for t in range(T):
posts = step_posts(g, None if len(posts_series) == 0 else posts_series[-1])
posts_series.append(posts)


It will take a few days for the network to reach equilibrium:

avg_posts = [np.mean(list(posts.values())) for posts in posts_series]
plt.figure(figsize=(10,5))
plt.xlabel('t')
plt.ylabel('avg posts')
plt.plot(avg_posts)
plt.show()


Prints something like: We see that with the parameters used, it converges to 0.5 posts / day on average across the network after about $T_c=20$ steps:

np.mean(avg_posts[20:])


Prints somethings like:

0.5040494951777046


It’s easy to see why. On the first day, each person produces intrinsic * random() posts, where intrinsic = 0.25 and random() is a $U(0, 1)$ uniform random variable, so on average it’s 0.5. So this part is on average $c=0.125$. Then, starting the second day, each person produces $c$ on average, plus for each friend, yesterday_posts[v1] * network_effect * random() additional posts, where network_effect = 0.03, and from the graph each person has 50 friends. So overall this is on average $c * k$, with $k = 50 * 0.03 * 0.5 = 0.75$. Once equilibrium is reached, the following holds: $c_{next} = c + c_{next} * k$. Solving this, $c_{next} = 0.5$.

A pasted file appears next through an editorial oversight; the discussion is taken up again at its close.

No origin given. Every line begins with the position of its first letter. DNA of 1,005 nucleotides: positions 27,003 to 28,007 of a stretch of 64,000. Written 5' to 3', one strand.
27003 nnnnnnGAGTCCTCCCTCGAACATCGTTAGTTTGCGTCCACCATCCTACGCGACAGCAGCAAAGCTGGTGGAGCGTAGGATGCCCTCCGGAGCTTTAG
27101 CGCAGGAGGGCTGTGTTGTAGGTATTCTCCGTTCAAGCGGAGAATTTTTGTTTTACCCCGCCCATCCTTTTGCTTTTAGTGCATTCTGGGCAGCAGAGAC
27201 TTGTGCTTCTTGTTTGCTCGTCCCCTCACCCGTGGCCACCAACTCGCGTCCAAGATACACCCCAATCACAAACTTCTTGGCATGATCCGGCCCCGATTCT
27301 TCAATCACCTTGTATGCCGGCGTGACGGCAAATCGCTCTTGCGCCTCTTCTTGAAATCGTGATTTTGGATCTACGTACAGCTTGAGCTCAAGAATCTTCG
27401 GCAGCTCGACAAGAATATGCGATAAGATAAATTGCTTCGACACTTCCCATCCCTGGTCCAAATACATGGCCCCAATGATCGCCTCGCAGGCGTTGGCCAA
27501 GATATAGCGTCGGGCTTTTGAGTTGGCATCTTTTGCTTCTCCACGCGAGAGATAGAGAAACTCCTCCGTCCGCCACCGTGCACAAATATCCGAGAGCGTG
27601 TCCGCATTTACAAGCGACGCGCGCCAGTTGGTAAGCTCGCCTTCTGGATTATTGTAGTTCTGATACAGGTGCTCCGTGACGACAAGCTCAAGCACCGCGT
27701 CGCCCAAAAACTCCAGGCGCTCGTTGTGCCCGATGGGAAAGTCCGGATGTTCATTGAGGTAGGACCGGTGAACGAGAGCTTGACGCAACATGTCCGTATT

Note that the intrinsic part averages 0.125, and the network effect adds on another 0.375. In this toy model, 3 out of 4 posts is the result of network effects! This is a good qualitative indication why network effects are so important for engagement.

We can also see that by making the network effect too strong, either by having too many friends or setting network_effect too high, we get exponential growth (in this case, the $c_{next}$ equation yields a nonsensical negative solution). For example, if we double the friend count to 100 (but keep everything else the same): For the purposes of this discussion, exponential growth is unrealistic. We are assuming there is a base steady-state, and we run an experiment which lifts the steady state by a few percentage points.